Metro Taking Cover Now that Macy’s Implosion’s Impending

Mark your calendars! The implosion of the big brick box that used to shelter Macy’s and Foley’s has been scheduled bright and early: It’ll go down at 6:10 a.m. Sunday, September 22. The Kenneth Franzheim-designed department store at 1110 Main St. has already suffered some selective chunkage, and it looks like serial crusher Cherry Demolition will be in charge of setting off the final charges.

Though Cherry is pretty experienced with this sort of thing, the building’s proximity to the light rail line seems to have spurred Metro into some serious contingency planning: Internal documents show that Metro has set up alternative service for anywhere from 2 days to 3 weeks in case something goes wrong.

Here’s the plan: The trains will stop running on the evening of Friday, September 20, to give Metro plenty of time to remove poles, wires, brackets, supports, etc. A contractor has been hired to “Utilize Containers,” says those documents, and build a wall around the water spouts and decorations at the Main Street Square station catty-corner from the building. Meanwhile, Metro will be double-checking its insurance policy.

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That map shows the “restricted area” that Cherry Demolition has set. Metro says it will decide by 4 p.m. on Sunday afternoon after the implosion whether — and, of course, for how long — it will need to implement the “bus bridge” to mitigate service interruptions and redirect the passengers of some 35 bus and 20 Park and Ride routes that come in and out of Main Street Square.

Images: Jim Parsons (Foley’s); Cherry Demolition (map)

14 Comment

  • Houston, City that would rather forget its past. Goodbye Foley’s. Another icon bites the dust.

  • Good bye to Houston’s version of Macy’s–it’s interesting, that the original John Wannamakers is still in Philadelphia, the original Macy’s, Bloomingdales, Lord and Taylor still standing in NYC, the original Maison Blache in NOLA still standing as the Ritz Carlton, original Neimans still in Dallas, original Joske’s building still in San Antonio –and Houston, well Houston rips everything down, so whose surprised they don’t give a shit about the old Foley’s–some mediocre crap built by some Swedish firm will fill the void–sic transic Gloria -

  • Now it’s time for Metro to complain about how the construction is bad for business.

  • Nothing like a nice Sunday morning implosion!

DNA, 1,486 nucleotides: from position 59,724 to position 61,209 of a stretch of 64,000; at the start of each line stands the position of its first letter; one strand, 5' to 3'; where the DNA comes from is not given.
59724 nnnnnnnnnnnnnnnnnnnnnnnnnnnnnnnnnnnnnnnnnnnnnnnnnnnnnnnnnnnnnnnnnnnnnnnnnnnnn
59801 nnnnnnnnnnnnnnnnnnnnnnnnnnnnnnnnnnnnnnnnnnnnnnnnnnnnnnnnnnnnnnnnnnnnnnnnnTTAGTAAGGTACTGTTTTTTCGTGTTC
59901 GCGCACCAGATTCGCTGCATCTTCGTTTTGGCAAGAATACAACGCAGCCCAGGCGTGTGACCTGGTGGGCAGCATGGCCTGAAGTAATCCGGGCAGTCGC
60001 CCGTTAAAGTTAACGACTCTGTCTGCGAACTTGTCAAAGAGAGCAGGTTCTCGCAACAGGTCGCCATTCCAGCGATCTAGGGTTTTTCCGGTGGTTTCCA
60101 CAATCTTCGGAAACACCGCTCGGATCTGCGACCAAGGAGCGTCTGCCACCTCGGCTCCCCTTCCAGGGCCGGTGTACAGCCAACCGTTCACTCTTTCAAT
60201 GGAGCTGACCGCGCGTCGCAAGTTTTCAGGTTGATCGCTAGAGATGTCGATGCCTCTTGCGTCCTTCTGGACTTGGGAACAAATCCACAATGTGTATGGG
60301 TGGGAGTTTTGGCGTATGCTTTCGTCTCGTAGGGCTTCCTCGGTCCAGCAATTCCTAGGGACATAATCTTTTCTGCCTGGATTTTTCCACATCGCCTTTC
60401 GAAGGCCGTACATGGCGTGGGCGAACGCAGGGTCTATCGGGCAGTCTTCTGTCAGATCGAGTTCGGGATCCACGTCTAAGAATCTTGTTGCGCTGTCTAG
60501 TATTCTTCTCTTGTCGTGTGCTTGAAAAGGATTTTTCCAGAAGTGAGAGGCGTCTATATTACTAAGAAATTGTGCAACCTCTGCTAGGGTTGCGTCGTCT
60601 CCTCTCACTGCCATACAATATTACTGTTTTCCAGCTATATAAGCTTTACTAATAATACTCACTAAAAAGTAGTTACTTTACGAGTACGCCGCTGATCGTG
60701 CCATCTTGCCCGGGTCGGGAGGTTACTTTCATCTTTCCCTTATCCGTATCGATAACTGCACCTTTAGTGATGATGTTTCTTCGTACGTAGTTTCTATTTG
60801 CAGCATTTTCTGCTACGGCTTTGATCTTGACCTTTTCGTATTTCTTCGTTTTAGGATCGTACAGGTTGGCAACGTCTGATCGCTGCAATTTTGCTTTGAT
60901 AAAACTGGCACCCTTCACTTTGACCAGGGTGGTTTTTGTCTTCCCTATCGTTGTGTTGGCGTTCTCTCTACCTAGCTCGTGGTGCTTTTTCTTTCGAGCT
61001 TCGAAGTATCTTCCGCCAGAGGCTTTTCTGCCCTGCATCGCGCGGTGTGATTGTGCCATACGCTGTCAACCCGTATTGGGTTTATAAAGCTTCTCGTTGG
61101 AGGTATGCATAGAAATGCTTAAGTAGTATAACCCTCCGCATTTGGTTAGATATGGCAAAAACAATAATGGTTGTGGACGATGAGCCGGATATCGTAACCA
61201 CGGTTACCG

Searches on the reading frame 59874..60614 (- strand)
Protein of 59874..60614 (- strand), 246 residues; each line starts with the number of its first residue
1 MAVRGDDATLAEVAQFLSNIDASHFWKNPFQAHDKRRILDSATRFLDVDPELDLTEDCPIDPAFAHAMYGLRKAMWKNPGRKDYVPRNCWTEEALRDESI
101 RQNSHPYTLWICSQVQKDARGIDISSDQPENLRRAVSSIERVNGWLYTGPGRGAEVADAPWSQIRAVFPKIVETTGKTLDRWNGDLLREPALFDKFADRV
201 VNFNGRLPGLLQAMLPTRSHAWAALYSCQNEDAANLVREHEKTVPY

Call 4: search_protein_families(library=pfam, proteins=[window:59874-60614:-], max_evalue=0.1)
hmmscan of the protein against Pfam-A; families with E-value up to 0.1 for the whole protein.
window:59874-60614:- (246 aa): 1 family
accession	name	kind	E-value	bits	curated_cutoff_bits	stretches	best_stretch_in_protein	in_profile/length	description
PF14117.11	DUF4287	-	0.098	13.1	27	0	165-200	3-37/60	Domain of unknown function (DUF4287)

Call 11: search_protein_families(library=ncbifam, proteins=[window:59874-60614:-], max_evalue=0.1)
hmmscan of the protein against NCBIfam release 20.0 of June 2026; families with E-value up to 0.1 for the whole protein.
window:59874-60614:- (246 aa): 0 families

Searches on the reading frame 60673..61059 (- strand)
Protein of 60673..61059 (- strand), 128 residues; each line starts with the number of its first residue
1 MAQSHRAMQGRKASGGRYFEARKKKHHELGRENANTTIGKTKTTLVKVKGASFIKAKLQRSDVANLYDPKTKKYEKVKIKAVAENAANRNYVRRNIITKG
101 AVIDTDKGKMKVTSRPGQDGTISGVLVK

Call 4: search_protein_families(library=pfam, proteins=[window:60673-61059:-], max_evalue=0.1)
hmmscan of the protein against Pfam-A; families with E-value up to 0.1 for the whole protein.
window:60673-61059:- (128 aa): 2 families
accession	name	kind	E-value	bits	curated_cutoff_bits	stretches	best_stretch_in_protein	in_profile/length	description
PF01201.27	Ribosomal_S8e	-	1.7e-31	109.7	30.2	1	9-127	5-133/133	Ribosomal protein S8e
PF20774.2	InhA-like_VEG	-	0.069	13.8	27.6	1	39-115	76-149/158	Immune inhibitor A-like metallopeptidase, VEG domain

• Properly done, Cherry could take out Macy’s and Metro in one blast. A two birds with one stone trick.

  • Great, I live in the restricted area…

  • This town. Hell in a handbasket this year. (I’m sure the longer-term residents would say it’s been a lengthier process.) In 2008, I was so proud to live in a city that still had a department store downtown… one of my qualifications for “real cities.” Of course, it – like everything in Houston – is gone. Blow it up! Put some faux-Tuscan monstrosity in its place! $3K/month condos, with crappy chain restaurants on the first floor! Wheeeeee! Houston, good luck on your spiral into Atlantification. Atlanta SUCKS. It didn’t always suck, it just sucked after it did what you are doing now. You’re starting to suck in the same way, and I hope I’m not around to see the end result.

  • As an Architect, that building is not a great piece of architecture and is a horrible building for a city. It is not the downtown NYC Macys building. Take a look. That building has no windows and no streetscape with retail. The only poeple who like to walk by that building are the ones who sleep next to it. I don’t know what is going to go in its place, but it will be no worse. however it would be great if we actually got some ground floor stores and a nice looking building they we wont want to tear down in 30 years.

    You actually need to consider the building being torn down, not just be against all development. Houston is finally on the upswing and trying to correct the mistakes of the past. Unfortunately it is never fast enough and it wont be the great city you want it to be in 5 years. It takes generations of planning and cultural thinking shifts to change a city. Come back in 30 years, there will be a downtown with at least two light rail lines and multiple neighborhoods of hirghrise residential with bars, restaurants and grocery stores at the street level. It wasnt very long ago you couldn’t pay people to live in lower manhattan or chelsea.

  • @MontroseMG:

    what an odd comment – what is “Atlantafication” anyway? Atlanta’s preserved a lot more of its history than we ever have. They even still have their downtown department store (Rich’s) building, although it serves a different purpose now.

    The loss of Foley’s sucks, but architecturally it came from a dark era and we don’t really need to mourn it. Plenty of other “real” cities no longer have a downtown department store, yet life carries on.

  • worked at Foley’s from 1953-1959 good old happy days my dad,wife, mother inlaw.

  • Progress is a good thing for Houston’s economy – and while sad – I say blow it up! I just wish they’d put in a TARGET instead of an office bldg!

  • The old Foley’s building has a bit of style that will be missed. But let’s be real, folks. Since before 2000 I’ve wondered how it stayed open with the meager patronage, and it’s right in the heart of what is now the central business district. It’s worth far more for the land than for the store. For those who decry the loss, I ask this, if it’s so important to you, why didn’t you buy it?

    My office is right across the street. I plan to put up a webcam or at least post the video afterward.

  • Let the countdown begin! Little over a week out and things are getting pretty interesting around the old Macy’s.

  • 100% agree with DD. I am excited about the possibilities for the future. The building has no windows and does not add a lot to downtown.